The Problem

Traditional Construction is Not Affordable

Housing has become increasingly unattainable for the middle class, particularly in areas with thriving job markets. According to McKinsey & Company, labor-productivity growth in construction has averaged a mere 1% annually over the past two decades. The construction industry has resisted industrialization, with methods remaining largely unchanged for over a century. As a result, housing, the world’s largest industry, has experienced minimal disruption and continues to rely on outdated techniques.


Traditional Construction is Not Environmentally Friendly

The construction industry is a significant contributor to environmental degradation and climate change. In 2018, the EPA estimated that 600 million tons of construction and demolition (C&D) debris were generated in the U.S. alone. This waste includes materials such as steel, wood products, drywall, plaster, brick, clay tile, asphalt shingles, and concrete. Construction sites produce a staggering amount of waste, with up to 30% of materials being discarded.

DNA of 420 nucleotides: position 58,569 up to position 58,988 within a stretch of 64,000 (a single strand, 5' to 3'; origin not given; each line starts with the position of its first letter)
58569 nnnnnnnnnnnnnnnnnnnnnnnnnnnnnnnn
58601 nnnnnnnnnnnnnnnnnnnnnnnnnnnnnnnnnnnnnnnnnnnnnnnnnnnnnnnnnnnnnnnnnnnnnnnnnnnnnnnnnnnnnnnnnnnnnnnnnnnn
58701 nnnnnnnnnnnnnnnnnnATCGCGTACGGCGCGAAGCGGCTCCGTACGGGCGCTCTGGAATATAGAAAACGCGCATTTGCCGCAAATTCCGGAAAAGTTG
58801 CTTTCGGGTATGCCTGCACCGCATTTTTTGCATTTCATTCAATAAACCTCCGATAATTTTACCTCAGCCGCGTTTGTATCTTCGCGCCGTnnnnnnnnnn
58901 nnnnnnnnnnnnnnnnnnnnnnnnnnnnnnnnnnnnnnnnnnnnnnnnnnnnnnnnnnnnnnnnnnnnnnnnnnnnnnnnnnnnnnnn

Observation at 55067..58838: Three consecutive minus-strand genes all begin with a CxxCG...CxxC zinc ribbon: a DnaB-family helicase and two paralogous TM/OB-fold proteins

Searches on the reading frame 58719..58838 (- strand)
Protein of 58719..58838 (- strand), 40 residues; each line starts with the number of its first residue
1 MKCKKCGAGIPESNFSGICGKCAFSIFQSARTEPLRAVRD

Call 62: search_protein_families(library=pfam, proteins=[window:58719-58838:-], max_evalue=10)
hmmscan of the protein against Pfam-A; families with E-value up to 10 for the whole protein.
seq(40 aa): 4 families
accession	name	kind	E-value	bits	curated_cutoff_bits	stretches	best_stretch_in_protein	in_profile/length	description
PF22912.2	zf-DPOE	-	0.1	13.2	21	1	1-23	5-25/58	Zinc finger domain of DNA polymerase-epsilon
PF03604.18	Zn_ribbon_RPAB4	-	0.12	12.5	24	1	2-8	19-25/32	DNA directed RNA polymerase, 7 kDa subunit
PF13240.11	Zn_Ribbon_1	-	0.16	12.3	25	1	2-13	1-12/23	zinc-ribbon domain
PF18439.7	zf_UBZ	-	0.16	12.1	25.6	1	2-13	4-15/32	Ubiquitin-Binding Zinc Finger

Traditional Construction has Long Lead Times

The construction industry is notorious for its lengthy project timelines, often leading to significant delays and budget overruns. Traditional construction methods require sequential stages of work, from designing, getting approvals, and site preparation to actual construction and finishing. Each stage depends on the successful completion of the preceding stage, causing delays when issues arise. Furthermore, variables such as adverse weather conditions, regulation changes, or supply chain disruptions can extend these timelines even further. As a result, traditional construction often fails to meet the timely needs of a rapidly evolving society.